It’s been over 6 months since I last posted on Two Wee Adventurers. Alas, we’ve not been off travelling the remotest parts of the planet, battling through extreme environments trying in vain to find a wifi signal. No, we’ve been, like most sensible people, hibernating at home under a blanket in front of the fire (well, I admit that’s not completely true either…) The reality is, family life got in the way and despite plenty of half written blog posts I never seemed to grasp the opportunity to sit down and finish them. So I’m scrapping them all and starting afresh, it being springtime (albeit it’s snowing again while I write this), with a bit of a summary of what we’ve been up to…
Microadventure Challenge 2017
Last year we set ourselves the challenge of a bivvy microadventure on one night for every month of the year. We managed 8 months out of 12, missing June because we were away, September and November because of illness and December because we just didn’t get around to it! We had bivvies in the snow, rain and long daylight hours of the summer. We bivvied in the garden, the neighbour’s garden, at the beach, in the forest, on an Iron Age Hill Fort and at 700m above sea level. We bivvied with friends and by ourselves. And through all of that we somehow managed to avoid being eaten alive by midges! Result!
North Coast 500
Well, there’s not much to report here. I’d planned an epic “just get up and drive off into the sunset with our tent” sort of trip sometime in the early Autumn, but I was ill for much of the month, so although gutted, decided it was best to postpone until this year.
In October, we took a departure from our usual UK based adventures and booked a last minute week-long trip to Montenegro. Montenegro is a small, mountainous country in the Balkans, blessed with both picturesque medieval villages and stunning coastal, mountain and lake scenery. We did a lot of touristy sightseeing but also fitted in a couple of walks off the beaten track and a zipwire across the 1km deep Tara Canyon! For outdoor enthusiasts there are plenty of hiking trails in the mountains, white water rafting down the Tara River in the summer months and skiing in the winter. The compactness of the country means (if you have your own transport) you can be sunbathing on the beach in the morning and having a snowball fight in the mountains in the afternoon.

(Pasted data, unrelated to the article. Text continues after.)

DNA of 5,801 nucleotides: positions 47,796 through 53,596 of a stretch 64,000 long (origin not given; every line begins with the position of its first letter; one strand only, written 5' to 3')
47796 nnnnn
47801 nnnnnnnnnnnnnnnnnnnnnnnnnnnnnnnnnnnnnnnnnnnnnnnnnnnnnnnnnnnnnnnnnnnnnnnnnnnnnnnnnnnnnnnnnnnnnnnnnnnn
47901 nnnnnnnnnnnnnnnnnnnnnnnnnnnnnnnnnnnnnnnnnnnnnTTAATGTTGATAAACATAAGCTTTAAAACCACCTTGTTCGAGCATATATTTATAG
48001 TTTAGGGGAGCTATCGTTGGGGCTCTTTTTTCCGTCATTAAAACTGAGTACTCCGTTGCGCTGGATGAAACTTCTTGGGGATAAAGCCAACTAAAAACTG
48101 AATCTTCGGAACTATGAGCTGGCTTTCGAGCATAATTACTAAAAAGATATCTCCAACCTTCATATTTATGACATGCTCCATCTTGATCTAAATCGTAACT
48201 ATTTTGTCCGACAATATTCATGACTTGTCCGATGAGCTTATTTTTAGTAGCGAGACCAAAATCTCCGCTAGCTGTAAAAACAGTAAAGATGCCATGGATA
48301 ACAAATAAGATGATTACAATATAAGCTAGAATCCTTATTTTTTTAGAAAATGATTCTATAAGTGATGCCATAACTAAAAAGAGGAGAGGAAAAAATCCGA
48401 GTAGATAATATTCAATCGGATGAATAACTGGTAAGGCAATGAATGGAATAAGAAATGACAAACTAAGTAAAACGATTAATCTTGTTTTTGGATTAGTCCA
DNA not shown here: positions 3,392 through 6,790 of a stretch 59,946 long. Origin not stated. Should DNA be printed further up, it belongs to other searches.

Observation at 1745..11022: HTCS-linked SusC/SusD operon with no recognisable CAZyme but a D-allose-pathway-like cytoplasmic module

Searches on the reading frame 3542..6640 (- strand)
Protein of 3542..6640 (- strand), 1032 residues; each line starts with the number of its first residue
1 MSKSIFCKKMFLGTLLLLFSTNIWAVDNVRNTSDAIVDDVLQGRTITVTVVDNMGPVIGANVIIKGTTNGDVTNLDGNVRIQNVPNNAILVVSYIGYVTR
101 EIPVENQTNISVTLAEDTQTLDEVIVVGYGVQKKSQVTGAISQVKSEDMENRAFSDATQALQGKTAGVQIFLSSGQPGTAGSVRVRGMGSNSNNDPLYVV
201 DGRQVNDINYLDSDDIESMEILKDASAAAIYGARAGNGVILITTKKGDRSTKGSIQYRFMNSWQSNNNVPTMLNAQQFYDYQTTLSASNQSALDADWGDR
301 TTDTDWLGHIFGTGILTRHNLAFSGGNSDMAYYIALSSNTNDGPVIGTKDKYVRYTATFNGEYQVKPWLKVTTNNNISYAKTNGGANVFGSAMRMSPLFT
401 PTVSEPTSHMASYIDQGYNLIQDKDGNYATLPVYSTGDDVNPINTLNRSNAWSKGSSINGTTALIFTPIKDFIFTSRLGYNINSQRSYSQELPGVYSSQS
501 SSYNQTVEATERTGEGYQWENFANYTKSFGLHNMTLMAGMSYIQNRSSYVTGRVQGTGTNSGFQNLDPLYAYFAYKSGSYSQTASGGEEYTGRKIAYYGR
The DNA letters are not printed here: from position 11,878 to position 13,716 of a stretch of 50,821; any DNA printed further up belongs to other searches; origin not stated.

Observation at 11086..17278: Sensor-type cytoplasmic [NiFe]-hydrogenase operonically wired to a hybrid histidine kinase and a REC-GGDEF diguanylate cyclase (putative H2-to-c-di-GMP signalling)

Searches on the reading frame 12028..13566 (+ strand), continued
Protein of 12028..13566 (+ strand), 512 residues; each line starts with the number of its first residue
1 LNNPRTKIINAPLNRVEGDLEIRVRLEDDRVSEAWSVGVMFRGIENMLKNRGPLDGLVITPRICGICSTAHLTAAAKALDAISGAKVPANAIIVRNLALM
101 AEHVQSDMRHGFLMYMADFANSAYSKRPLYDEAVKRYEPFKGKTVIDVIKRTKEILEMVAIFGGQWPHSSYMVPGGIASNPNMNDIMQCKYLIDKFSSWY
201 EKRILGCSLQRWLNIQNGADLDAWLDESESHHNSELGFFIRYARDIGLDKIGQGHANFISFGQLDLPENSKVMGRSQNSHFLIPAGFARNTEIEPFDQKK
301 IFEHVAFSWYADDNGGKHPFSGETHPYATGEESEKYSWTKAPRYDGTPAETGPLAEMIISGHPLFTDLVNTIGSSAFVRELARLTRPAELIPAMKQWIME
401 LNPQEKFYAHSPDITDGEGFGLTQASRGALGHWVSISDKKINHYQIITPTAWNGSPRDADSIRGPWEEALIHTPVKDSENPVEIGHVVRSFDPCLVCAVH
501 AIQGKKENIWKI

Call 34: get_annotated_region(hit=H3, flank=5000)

If you’re interested in the details we flew with Easyjet direct from Manchester to Tivat for a little less than £150 return for the two of us. We based ourselves in a small, basic self-catering apartment on the outskirts, but within walking distance of Kotor, which cost 200 euros for the week. Public transport was easy enough to navigate and we took several bus trips to smaller towns and villages and along the coast. The more mountainous areas and National Parks, especially in the north of the country, were difficult to reach without a car, however, so we signed up for a couple of reasonably priced day tours to Lovcen and Durmitor National Parks. Finn was welcomed all over in Montenegro and on one of the tours, on a boat trip and in many museums he travelled for free (it seemed to be at the discretion of the tour/museum operator). Traditional Montenegrin cuisine is heavily meat/fish/cheese based (although we found one restaurant in Kotor that served vegan pizza as well as a small wholefoods shop) so we mostly bought food in supermarkets or street markets and made up picnics or ate in our apartment.
Winter at our Nature Spot
We tend to move in rhythm with the seasons with our adventures, venturing further afield in the summer and retreating to the hearth fires during the winter months, with plenty of locally based adventures. Our emphasis this year was just to get outside, for as long as we could, whatever the weather, so we spent a lot of time at our nature spot, getting to know our immediate environs more intimately. We would pack a flask of hot chocolate, a woollen blanket and some books or nature study materials and just hang out, in the welcome the presence of the resident heron, cormorant and swans that we saw most days.